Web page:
The final stop on the Real Gap ‘Thailand Experience’ tour was Koh Phangan, home to the infamous ‘Full Moon’ party. After three weeks in both the city and the more rural areas of Thailand, we were all pretty excited to get ourselves onto the beach and into the sea; the hard work of the previous fortnight and a 24 hour coach ride from Sangklaburi had given us a party appetite.
Our accommodation was a beach side resort called Mac’s Bay, which I would certainly recommend. We were staying in 2/3 bedroom huts, either by the pool, the garden or the beach. Myself, Char and Tash were lucky enough to procure a poolside hut, a privileged position that was more than appreciated; a flip-flop’s throw away from our beloved sun-loungers. One of the things we noticed immediately on arriving on the islands is the more obvious western presence, not dissimilar to that of the Khao San Road. In other words, there were brightly coloured vests, fake Ray Bans and dodgy sunburns left, right and centre.
Every morning at Mac’s Bay got off to a flying start. As someone who values breakfast more than most other human beings, I was sorely missing my go-to favourites. The majority of morning meals in Thailand had so far consisted off lacklustre toast and over-sweetened preserve or stodgy rice with peas and unidentifiable bits of meat. I’m all for last night’s takeaway for breakfast once in a while, but I have to admit I was longing for fresh fruit, oats and regular bowel movements. And I was in luck. Mac’s Bay offered plenty of Thai options for those wishing to continue their education, but also huge slices of watermelon and pineapple, granola with generous dollops of fresh greek yoghurt, french toast, eggs, bacon and glorious fruit smoothies and shakes. I sampled pretty much all of these, and each meal was improved hugely by the giggles when the waitress announced every offering at ridiculous volume: ‘HELLOOOOO SCRAMBLED EGG! HELLOOOOOO NARNA SHAKE!’
Having arrived on the island early on the eve of the Full Moon Party after a day-long coach ride, we did little aside from sleep and sunbathe for the first day. However, we did make it out to Ando Loco in the evening for a fantastic meal. This place was great, run by a couple from the UK, serving up sizzling Mexican food with all the trimmings; tequila cocktails, spicy burritos, fish tacos, guacamole, chimichangas – the LOT.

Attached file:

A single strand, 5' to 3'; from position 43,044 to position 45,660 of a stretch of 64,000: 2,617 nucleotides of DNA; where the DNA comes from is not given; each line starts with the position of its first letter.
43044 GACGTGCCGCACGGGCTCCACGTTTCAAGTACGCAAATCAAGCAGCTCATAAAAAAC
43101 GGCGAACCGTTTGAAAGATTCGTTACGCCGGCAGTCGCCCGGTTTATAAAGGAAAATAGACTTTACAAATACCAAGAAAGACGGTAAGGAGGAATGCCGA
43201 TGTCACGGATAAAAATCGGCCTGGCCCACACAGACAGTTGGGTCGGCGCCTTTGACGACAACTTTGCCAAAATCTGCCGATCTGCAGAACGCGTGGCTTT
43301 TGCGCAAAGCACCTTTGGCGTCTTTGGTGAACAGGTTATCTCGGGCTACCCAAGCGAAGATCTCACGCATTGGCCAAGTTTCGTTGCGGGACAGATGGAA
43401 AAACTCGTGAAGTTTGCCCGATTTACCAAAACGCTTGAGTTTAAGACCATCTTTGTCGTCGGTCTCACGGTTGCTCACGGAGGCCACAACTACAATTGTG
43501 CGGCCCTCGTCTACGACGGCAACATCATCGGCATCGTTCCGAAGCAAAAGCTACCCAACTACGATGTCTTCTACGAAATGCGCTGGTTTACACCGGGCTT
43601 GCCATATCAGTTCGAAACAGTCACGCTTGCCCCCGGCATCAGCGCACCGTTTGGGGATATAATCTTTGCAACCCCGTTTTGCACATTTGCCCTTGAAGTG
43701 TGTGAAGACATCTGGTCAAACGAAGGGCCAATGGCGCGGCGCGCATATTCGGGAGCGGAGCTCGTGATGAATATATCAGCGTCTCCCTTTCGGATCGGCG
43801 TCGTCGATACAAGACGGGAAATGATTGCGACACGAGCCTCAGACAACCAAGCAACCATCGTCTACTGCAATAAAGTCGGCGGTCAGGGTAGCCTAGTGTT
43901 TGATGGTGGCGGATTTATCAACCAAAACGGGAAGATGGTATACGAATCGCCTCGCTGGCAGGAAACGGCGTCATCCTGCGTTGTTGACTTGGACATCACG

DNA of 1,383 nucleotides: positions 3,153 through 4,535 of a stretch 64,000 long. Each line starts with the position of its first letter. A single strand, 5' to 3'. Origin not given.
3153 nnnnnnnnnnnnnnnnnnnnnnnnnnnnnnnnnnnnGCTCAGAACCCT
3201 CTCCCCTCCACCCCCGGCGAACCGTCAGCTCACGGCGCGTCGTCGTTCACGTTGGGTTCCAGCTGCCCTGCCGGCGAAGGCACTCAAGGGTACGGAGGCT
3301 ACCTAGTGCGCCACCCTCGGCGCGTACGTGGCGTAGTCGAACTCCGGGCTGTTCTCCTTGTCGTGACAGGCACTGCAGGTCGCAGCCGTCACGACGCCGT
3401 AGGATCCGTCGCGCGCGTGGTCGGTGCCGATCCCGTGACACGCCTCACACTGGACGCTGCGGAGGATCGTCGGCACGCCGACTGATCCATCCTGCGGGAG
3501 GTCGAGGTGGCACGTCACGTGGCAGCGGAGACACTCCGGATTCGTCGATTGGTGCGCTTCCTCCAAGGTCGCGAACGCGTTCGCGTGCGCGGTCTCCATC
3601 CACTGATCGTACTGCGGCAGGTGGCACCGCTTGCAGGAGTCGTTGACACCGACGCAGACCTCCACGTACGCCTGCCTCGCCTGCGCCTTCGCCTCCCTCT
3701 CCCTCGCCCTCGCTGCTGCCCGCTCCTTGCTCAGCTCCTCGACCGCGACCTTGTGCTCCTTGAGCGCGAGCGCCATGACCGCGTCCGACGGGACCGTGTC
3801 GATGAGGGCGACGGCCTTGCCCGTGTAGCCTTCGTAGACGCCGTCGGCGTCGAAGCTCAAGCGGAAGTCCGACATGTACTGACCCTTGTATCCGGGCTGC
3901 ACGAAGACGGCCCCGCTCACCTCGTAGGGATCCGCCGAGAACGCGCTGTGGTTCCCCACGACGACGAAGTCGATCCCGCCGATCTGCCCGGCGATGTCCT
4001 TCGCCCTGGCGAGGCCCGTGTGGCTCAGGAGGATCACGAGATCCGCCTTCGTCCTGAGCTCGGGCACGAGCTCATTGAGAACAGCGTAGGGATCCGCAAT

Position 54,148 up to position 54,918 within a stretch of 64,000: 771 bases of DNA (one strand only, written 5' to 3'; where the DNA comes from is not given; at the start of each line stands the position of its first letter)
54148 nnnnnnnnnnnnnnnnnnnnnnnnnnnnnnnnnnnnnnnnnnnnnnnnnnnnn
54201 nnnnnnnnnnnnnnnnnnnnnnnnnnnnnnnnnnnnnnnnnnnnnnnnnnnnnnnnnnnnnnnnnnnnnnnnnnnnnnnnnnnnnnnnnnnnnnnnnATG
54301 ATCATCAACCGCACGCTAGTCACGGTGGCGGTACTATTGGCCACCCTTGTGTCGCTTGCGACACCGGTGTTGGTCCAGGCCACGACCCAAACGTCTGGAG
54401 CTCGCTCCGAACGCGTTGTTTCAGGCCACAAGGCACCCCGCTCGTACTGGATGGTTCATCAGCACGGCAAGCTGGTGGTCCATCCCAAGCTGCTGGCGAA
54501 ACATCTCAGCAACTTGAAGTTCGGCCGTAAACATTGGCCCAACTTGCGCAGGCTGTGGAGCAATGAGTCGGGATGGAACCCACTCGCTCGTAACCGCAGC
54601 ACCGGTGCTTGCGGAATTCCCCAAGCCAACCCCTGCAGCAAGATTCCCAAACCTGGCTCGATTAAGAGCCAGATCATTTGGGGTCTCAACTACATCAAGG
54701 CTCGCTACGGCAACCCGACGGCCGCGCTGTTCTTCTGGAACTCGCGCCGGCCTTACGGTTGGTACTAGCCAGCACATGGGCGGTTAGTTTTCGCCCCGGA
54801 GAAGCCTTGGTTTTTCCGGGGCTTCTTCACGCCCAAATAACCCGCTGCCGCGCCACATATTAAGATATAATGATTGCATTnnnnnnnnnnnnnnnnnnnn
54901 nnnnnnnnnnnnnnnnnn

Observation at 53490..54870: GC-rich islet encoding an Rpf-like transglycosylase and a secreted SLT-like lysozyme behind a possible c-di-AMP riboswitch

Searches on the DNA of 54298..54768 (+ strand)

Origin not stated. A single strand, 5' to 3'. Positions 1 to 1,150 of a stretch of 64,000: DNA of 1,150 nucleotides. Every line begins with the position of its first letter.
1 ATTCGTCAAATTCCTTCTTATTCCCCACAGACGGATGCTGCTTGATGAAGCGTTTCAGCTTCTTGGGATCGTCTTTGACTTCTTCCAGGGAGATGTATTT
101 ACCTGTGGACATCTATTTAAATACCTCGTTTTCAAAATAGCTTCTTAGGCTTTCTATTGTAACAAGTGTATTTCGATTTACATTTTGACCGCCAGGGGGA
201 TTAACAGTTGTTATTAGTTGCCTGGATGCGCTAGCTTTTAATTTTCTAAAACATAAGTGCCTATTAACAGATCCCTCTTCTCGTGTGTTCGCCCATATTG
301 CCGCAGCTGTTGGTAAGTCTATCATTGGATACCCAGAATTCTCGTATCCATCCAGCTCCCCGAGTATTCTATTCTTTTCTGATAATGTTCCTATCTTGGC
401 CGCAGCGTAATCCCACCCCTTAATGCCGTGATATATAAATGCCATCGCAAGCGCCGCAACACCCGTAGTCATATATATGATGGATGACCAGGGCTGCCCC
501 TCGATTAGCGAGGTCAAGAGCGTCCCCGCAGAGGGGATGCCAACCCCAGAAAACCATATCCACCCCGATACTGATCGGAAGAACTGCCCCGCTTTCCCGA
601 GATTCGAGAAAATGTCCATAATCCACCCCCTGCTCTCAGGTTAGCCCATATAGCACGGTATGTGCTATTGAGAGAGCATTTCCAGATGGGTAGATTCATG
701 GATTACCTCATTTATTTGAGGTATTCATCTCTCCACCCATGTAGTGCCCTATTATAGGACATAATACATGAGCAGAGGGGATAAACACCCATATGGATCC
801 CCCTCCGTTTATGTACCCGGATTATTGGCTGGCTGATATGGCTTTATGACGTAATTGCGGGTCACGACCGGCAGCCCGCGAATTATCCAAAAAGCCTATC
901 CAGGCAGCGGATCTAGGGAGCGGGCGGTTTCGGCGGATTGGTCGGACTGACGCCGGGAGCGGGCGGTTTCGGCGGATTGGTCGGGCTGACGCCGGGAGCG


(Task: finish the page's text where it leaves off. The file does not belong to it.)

The day of the Full Moon was upon us. Desperate to make the most of our last week together, we enlisted trusty TripAdvisor to entertain us during the day. We settled on hitting up Koh Phangan’s Total Wipeout course. If you’ve seen the TV show, I’m sure you can imagine what greeted us as we pulled up in the truck.
If not, feast your eyes on the Thailand’s most terrifying inflatable water assault course. Packed with tourists, naturally, but hilarious. If you were particularly agile, you could have your lap of the course timed by the owner; the clock was stopped when had scaled the second cube and begun waving your arms around like a maniac. For the majority of us mere mortals, even making it round the course was a challenge, but hilarity is guaranteed regardless of talent. Would definitely recommend this activity for any boisterous travellers looking to expel some energy, rather than lying by the pool.
After managing to fall off some of the rollers and hurt my back, I had the pleasure of watching my pals lie on one end of an enormous inflatable pillow whilst three Thai guys jumped in sync onto the other end from a considerable height, catapulting a screaming Brit high into the air, where they flailed their arms and ended the manoeuvre in a charming belly flop. Eat your heart out, Tom Daly.
We were back at the hotel just in time to head down to the market at the end of the road, buy some garish tie-dye and face paint and attempt to barter for a crate of our beloved Spy. Needless to say, we failed spectacularly, paid the original price and wandered back to the hotel.